Stephen King says 'trans ladies are ladies' after J.Ok. Rowling thanks him for retweeting remarks on current controversy

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J.Ok. Rowling thanked Stephen King (pictured together with her throughout a earlier writer occasion) after he retweeted her newest feedback. (Photo: Michael Loccisano/FilmMagic)

J.Ok. Rowling has saved a reasonably low profile on Twitter since early June, when she shared an essay defending her controversial statements relating to transgender ladies. The Harry Potter writer sparked outcry — and objection from quite a lot of Potter stars, together with Daniel Radcliffe and Katie Leung — after arguing in opposition to the concept that organic intercourse “isn’t real” and calling for a distinction between ladies and trans ladies.

“I respect every trans person’s right to live any way that feels authentic and comfortable to them,” Rowling tweeted on June 6. “I’d march with you if you were discriminated against on the basis of being trans. At the same time, my life has been shaped by being female. I do not believe it’s hateful to say so.”

In a follow-up essay responding to accusations of transphobia, the writer famous her background as “a domestic abuse and sexual assault survivor.”

“I’m mentioning these things now not in an attempt to garner sympathy,” Rowling wrote, “but out of solidarity with the huge numbers of women who have histories like mine, who’ve been slurred as bigots for having concerns around single-sex spaces.”

She added, “‘Woman’ is not a costume. ‘Woman’ is not an idea in a man’s head. ‘Woman’ is not a pink brain, a liking for Jimmy Choos or any of the other sexist ideas now somehow touted as progressive. Moreover, the ‘inclusive’ language that calls female people ‘menstruators’ and ‘people with vulvas’ strikes many women as dehumanizing and demeaning. I understand why trans activists consider this language to be appropriate and kind, but for those of us who’ve had degrading slurs spat at us by violent men, it’s not neutral, it’s hostile and alienating.”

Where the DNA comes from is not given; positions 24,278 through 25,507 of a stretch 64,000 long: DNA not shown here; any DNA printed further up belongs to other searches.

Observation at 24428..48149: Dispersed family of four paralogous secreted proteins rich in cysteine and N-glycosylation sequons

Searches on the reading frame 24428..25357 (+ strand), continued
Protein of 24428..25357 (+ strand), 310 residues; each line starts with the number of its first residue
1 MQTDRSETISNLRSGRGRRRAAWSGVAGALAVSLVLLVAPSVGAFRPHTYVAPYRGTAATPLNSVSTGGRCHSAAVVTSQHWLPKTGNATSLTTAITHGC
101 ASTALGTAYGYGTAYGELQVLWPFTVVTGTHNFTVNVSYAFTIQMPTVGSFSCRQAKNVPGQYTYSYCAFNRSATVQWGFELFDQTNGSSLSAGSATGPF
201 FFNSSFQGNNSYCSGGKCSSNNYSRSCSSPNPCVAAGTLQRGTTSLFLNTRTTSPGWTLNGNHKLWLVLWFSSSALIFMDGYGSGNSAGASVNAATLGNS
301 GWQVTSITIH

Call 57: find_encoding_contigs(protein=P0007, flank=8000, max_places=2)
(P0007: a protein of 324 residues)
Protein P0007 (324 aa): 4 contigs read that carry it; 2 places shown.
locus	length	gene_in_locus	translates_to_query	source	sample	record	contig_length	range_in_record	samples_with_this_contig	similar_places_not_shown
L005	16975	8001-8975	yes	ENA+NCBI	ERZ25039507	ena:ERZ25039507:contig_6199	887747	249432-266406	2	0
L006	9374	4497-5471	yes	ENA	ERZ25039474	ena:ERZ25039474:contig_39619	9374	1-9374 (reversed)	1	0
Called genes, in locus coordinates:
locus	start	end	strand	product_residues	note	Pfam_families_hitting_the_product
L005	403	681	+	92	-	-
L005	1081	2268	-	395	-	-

She added that she discovered the “majority of trans-identified people” to “not only pose zero threat to others” however to themselves be “vulnerable.”

“At the same time, I do not want to make natal girls and women less safe” by opening up single-sex areas, corresponding to public bogs, to “any man who believes or feels he’s a woman.”

Rowling has confronted criticism for her remarks on trans ladies. (Photo: Dia Dipasupil/Getty Images)

Rowling again returned to the issue, noting that a U.K. politician, Lloyd Russell-Moyle, had publicly apologized for accusing her of “using” her experience with domestic abuse to promote discrimination against the trans community.” data-reactid=”59″>On Sunday — by the way, the 50th anniversary of the primary Pride march within the U.S. — Rowling once more returned to the problem, noting {that a} U.Ok. politician, Lloyd Russell-Moyle, had publicly apologized for accusing her of “using” her expertise with home abuse to advertise discrimination in opposition to the trans group.

Reflecting on Russell-Moyle’s about-face, Rowling shared a quote from the late feminist and author Andrea Dworkin about how males deal with ladies’s opinions harshly, including her personal view that “it isn’t hateful for women [to] speak about their own experiences, nor do they deserve shaming for doing so.”

his own Twitter feed. The It and Carrie writer didn’t add his own comment, but his retweet was enough to impress Rowling, with whom he has previously bonded online.” data-reactid=”63″>That remark seems to have resonated with fellow writer Stephen King, who retweeted it onto his own Twitter feed. The It and Carrie writer didn’t add his own comment, but his retweet was enough to impress Rowling, with whom he has beforehand bonded on-line.

“It’s so much easier for men to ignore women’s concerns, or to belittle them, but I won’t ever forger the men who stood up when they didn’t need to,” she added. “Thank you, Stephen.”

(Photo: Twitter)

assertion made by Harry Potter stars Rupert Grint and Daniel Radcliffe and others:

That clarification seems to have appeased some followers, and angered others. Unsurprisingly, the controversy wages on. By Sunday night, Rowling’s tweet thanking King appeared to have been deleted.

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